BOHEMIAN RHAPSODY

★★★ OUT 24 Oc­to­ber CERT 12A / 134 mins

Empire (UK) - - CONTENTS - OLLY richards

The movie that should have been called ‘Mer­cury Ris­ing’. Or ‘Flash Drive’.

di­rec­tor Bryan Singer cast Rami Malek, Gwilym Lee, Ben Hardy, Joseph Mazzello, Lucy Boyn­ton

plot Be­fore they met Fred­die Mer­cury (Malek), Brian May (Lee) and Roger Tay­lor (Hardy) had a band no­body cared about. With Mer­cury they be­came one of the big­gest bands in his­tory. As Queen grows ever larger, Mer­cury be­comes its star, but fame is not al­ways as fun as he’d hoped. For all its be­hind-the-scenes drama and scan­dal, with orig­i­nal di­rec­tor Bryan singer re­moved from the pro­duc­tion (although still cred­ited) and re­placed by Dex­ter Fletcher very

far into film­ing, Bohemian Rhapsody

is a safe, com­pe­tent, de­cid­edly non­scan­dalous biopic. it treats the life of Fred­die Mer­cury with cau­tious af­fec­tion, happy to play within the rules when de­pict­ing a man who did any­thing but.

this is the story of Queen more than it is of its front­man. it be­gins in 1970 with Fred­die (rami Malek), a flam­boy­ant youth with a mouth full of too many teeth and too many notes, meet­ing smile, a beige rock band that would be­come Queen through the power of Mer­cury’s charisma. it ends with Queen’s per­for­mance at live aid in 1985. the Fred­die Mer­cury story would carry on for an­other six, very im­por­tant years, but Bohemian Rhapsody

is con­tent to leave those to a brief, writ­ten pre-cred­its sum­mary.

the in­her­ent prob­lem there is that while the story of Fred­die Mer­cury is fas­ci­nat­ing and deeply mov­ing, Queen’s road to glory is rel­a­tively free of bump. the two tales do not de­mand equal bal­ance. anthony Mccarten’s script strug­gles to in­ject much drama into Queen’s rise, which pro­gresses smoothly from stu­dent gigs to sold-out sta­di­ums in just a few years. it’s a cheer­ful trip through the hits, yet dra­mat­i­cally not very rich.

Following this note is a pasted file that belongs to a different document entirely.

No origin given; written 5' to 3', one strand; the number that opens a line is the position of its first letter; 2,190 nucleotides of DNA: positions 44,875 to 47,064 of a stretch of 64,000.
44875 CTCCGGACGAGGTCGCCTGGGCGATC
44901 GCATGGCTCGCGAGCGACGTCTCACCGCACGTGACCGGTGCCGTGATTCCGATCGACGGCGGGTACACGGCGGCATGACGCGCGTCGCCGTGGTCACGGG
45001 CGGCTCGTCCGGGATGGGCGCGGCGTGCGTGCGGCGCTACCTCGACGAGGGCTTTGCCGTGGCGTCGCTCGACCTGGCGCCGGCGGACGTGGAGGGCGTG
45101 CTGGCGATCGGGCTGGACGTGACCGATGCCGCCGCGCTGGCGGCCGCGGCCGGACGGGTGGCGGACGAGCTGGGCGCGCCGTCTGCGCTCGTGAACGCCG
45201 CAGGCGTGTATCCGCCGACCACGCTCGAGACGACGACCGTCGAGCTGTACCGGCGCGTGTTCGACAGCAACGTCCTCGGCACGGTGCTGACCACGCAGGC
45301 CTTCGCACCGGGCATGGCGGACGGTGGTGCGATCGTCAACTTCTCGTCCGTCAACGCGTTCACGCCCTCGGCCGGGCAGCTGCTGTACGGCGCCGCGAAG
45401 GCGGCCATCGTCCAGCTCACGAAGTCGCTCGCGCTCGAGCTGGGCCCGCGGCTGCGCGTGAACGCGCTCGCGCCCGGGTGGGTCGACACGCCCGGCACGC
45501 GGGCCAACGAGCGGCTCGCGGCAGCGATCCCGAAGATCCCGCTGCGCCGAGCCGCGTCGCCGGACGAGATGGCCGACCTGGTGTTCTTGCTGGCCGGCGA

Mer­cury’s story makes much bet­ter view­ing, even if the script would pre­fer to al­lude to a life pas­sion­ately lived than show it. He gets al­most all the good lines and of­fers an ex­cess of ma­te­rial as a sub­ject. there are some poor, strange choices when de­cid­ing where to fo­cus, not least com­mit­ting so much time to his mar­riage to Mary austin (lucy Boyn­ton) and vir­tu­ally none to any happy gay re­la­tion­ship, ro­man­tic or oth­er­wise. Mer­cury’s sex life and HIV di­ag­no­sis are dealt with briefly, watched in quiet mon­tage, telling au­di­ences no more than they al­ready know. You can sense the con­cerned in­volve­ment of the sur­viv­ing mem­bers of Queen in the film’s po­lite­ness. it of­ten has the gen­tle in­nu­endo of an obit­u­ary rather than the in­quis­i­tive­ness of a bi­og­ra­phy.

How­ever, the film has a se­cret weapon, fir­ing off all over the place to try and blast the movie out of its gen­til­ity: rami Malek. as Mer­cury he is spec­tac­u­lar. a strut­ting, flam­boy­ant pea­cock among pi­geons on stage; a party wait­ing to hap­pen and too scared to leave it. there are other lights in the cast — Ben Hardy is a lot of fun as roger tay­lor — but Malek out­shines them all, giv­ing the ma­te­rial a wal­lop it needs. in the fi­nal se­quence, which recre­ates live aid with a vis­ual ex­cite­ment lack­ing else­where, Malek wrings ev­ery sec­ond he has left, per­form­ing — very af­fect­ingly — like it might be Fred­die’s last time, and it’s very af­fect­ing. if the script hits a lot of bum notes, Malek is al­ways per­fectly in key.

Ver­dict Like Queen, Bohemian Rhapsody is three parts good but not ter­ri­bly ex­cit­ing, and one part ab­so­lute joy­ful, fab­u­lous en­ter­tain­ment that makes you for­get ev­ery­thing else around it.

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